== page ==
Last week, we celebrated Christmas with my sister-in-law, nephew, and his family in Charleston, SC. There was no snow on the ground; in fact, the air conditioning was on, and most of us were either in sandals or barefoot. We celebrated Christmas Eve at Mount Pleasant Presbyterian Church with caroling, readings from scripture, and the observance of the Lord’s Supper. It was a treasured time for me, because Critt introduced us to this service at his church six years ago. Children of all ages are welcome, and the noise level at times is a tad high.

We left there and went to Carol’s for a low country boil meal. The next day began with another homemade feast of shrimp and grits. And then we ended the day with a rib eye roast and all the fixings. No one went hungry for sure, and our fellowship was around the table.

There was something about the table fellowship at both homes. Phones were not around, and the conversation included everyone, especially the two-year-old twin girls. There was little silence as we truly ate far too much. But stories were shared about other Christmases and the menus we had. We talked about those that were missing from our Collins family time. There was much laughter, as we enjoyed each others’ company once again; reconnecting was at its best. The time we spent with each other was the best Christmas present for me, and I so thankful for it.

My grandmother Lulu passed on a recipe to my mom called Charlotte Rouge, and my nephew Ryan loves it, so that was one of my contributions. It is a simple recipe using marsh mellows, lemon jello, crushed pineapple, and whipping cream. This light dessert was enjoyed by the fifth generation in our family this Christmas.

One of my favorite authors is Henry Wadsworth Longfellow. He was inspired to write this poem in 1863 during the Civil War when his son went off to fight for the Union against his wishes.

Christmas Bells

I heard the bells on Christmas Day
Their old, familiar carols play, 
And wild and sweet 
The words repeat 
Of peace on earth, good-will to men! 

And thought how, as the day had come, 
The belfries of all Christendom 
Had rolled along 
The unbroken song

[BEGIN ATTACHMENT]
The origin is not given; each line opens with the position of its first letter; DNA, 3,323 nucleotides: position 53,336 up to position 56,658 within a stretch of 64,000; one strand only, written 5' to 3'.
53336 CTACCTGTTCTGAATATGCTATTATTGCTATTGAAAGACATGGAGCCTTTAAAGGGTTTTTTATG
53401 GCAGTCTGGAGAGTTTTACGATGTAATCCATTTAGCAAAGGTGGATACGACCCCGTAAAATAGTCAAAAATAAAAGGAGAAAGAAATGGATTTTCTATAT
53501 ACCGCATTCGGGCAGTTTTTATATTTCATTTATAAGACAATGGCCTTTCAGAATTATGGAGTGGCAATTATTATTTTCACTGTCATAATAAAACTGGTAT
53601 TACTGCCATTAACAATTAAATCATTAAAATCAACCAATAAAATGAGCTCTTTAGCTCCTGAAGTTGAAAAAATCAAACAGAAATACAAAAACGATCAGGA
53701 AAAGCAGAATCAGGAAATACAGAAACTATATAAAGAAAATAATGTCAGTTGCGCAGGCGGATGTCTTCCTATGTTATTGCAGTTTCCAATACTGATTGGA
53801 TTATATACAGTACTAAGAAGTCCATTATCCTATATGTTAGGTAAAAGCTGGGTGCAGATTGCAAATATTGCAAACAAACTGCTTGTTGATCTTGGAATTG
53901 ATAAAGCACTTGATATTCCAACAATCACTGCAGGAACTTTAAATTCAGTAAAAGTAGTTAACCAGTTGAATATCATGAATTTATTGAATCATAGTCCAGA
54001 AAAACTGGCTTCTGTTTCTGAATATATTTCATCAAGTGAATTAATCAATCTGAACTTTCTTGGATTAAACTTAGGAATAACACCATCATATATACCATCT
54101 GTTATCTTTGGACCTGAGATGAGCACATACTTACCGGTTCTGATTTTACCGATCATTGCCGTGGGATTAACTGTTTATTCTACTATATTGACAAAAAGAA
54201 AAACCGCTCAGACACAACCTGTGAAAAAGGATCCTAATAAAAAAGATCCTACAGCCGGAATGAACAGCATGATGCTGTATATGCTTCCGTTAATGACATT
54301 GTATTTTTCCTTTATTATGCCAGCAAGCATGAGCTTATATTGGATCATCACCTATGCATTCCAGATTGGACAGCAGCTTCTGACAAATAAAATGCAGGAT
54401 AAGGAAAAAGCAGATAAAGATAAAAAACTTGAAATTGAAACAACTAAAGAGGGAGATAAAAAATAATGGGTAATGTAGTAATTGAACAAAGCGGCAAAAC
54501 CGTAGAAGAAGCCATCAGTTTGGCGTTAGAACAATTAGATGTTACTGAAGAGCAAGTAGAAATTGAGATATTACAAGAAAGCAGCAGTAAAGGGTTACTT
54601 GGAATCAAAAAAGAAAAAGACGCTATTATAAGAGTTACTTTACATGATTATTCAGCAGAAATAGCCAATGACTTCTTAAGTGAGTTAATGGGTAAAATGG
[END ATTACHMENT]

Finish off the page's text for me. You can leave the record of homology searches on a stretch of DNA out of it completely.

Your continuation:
Of peace on earth, good-will to men! 

Till ringing, singing on its way, 
The world revolved from night to day, 
A voice, a chime, 
A chant sublime 
Of peace on earth, good-will to men! 

Then from each black, accursed mouth 
The cannon thundered in the South, 
And with the sound 
The carols drowned 
Of peace on earth, good-will to men! 

It was as if an earthquake rent 
The hearth-stones of a continent, 
And made forlorn 
The households born 
Of peace on earth, good-will to men! 

And in despair I bowed my head; 
“There is no peace on earth,” I said; 
For hate is strong, 
And mocks the song 
Of peace on earth, good-will to men!” 

Then pealed the bells more loud and deep: 
“God is not dead, nor doth He sleep; 
The Wrong shall fail, 
The Right prevail, 
With peace on earth, good-will to men.”

This poem gave birth to the carol, “I Heard the Bells on Christmas Day.” Here is a version of it sung by Casting Crowns that you might enjoy.

Being thankful for so many and so much, as this year 2015 ends.









Laura Land Tour: De Smet, SD – Part 1

My advice if you head to De Smet:  plan to stay a couple of days.  As Laura Ingalls Wilder fans know, By the Shores Of Silver Lake, The Long Winter, Little Town On the Prairie, and These Happy Golden Years were all set in and near De Smet. The First Four Years, published posthumously, also takes place here. And there is a lot for visitors to see.

The Laura Ingalls Wilder Memorial Society operates the Laura Ingalls Wilder Historic Homes. Start your visit here to purchase tour tickets, browse the gift shop, and see family artifacts.

Laura Ingalls Wilder Historic Homes De Smet SD

The Society currently maintains more than 2,000 original artifacts pertaining to Laura and her family. Photos are not permitted in the exhibit area, but it contains some real treasures.

Laura Ingalls Wilder Historic Homes De Smet SD A glimpse of the artifact storage area. Although not normally open to the public, it gives a hint of the Society’s holdings.

Laura Ingalls Wilder Memorial Society De Smet SD The former…

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December 7, 1941 in Charleston, South Carolina

For most Americans, news of the Japanese attack on Pearl Harbor came as an interruption to their favorite radio programs on that Sunday afternoon on December 7th, 1941.

An Associated Press bulletin at 2:22 PM Eastern Standard Time first reported the attack to mainland news organizations and radio networks. After confirming the initial bulletin with the government, the major radio networks interrupted regular programming beginning at 2:30 PM, bringing news of the attack  in progress. CBS broke in on the Redskins and Eagles football game.

On that December 7, 1941, Samuel Moore Collins/my father and some of his fellow cadets from The Citadel were enjoying a movie at a theater on King Street. They were at liberty from the college on this Sunday and looking forward to their Christmas break



At the King Street Newstand close by were comic books and ice cream for sale. The young men were looking forward to the ice cream, as they enjoyed the show.

And then the movie-showing was interrupted with news of the Pearl Harbor attack. Shock immediately consumed their minds; the cadets rose from their s eats as one and briskly walked out of the theater. Knowing they needed to immediately return to the Citadel, they started running to the nearby bus stop. Urgency was in every step.